In what way was the administration of the Company different from that of Indian rulers?
Under the rule of the East India Company, the British territories were divided into administrative units called Presidencies. There were three such Presidencies — Bengal, Madras and Bombay. Each Presidency was ruled by a Governor. The supreme head was the Governor-General.
The principal figure in an Indian district was the Collector whose main job was to collect revenue and taxes, and maintain law and order in his district with the help of judges, police officers and darogas.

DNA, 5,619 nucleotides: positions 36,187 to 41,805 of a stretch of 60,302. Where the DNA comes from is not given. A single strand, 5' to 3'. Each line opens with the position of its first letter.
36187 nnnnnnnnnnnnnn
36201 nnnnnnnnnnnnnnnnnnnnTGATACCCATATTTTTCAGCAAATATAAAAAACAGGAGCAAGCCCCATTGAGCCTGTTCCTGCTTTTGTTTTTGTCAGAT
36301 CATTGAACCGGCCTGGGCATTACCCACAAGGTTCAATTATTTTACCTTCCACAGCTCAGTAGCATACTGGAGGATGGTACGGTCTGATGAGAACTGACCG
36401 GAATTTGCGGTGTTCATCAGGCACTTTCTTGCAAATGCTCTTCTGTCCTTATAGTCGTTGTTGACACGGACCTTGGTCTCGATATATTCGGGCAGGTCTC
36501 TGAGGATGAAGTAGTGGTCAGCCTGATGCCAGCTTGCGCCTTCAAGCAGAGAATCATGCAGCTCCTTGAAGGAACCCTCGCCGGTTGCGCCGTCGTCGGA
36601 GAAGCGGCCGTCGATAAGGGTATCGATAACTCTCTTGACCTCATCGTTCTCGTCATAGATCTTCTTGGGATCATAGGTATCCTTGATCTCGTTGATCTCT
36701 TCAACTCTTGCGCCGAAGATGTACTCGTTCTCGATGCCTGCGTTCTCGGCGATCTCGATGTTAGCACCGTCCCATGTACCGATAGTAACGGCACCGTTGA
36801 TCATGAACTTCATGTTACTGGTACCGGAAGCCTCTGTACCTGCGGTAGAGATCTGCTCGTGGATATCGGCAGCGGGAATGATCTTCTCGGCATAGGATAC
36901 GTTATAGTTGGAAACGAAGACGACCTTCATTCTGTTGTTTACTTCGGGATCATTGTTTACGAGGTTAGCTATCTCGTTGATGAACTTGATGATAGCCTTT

From 1772, a new system of justice was established. Under this system, each district had two courts — a criminal court (faujdari adalat) and a civil court (diwani adalat). Maulvis and pandits interpreted Indian laws for the district collectors who presided over civil courts. The criminal courts were still under a qazi and a mufti, but under the supervision of the collectors. A Supreme Court was established under the Regulating Act of 1773, and a court of appeal (Sadar Nizamat Adalat) was also set up at Calcutta.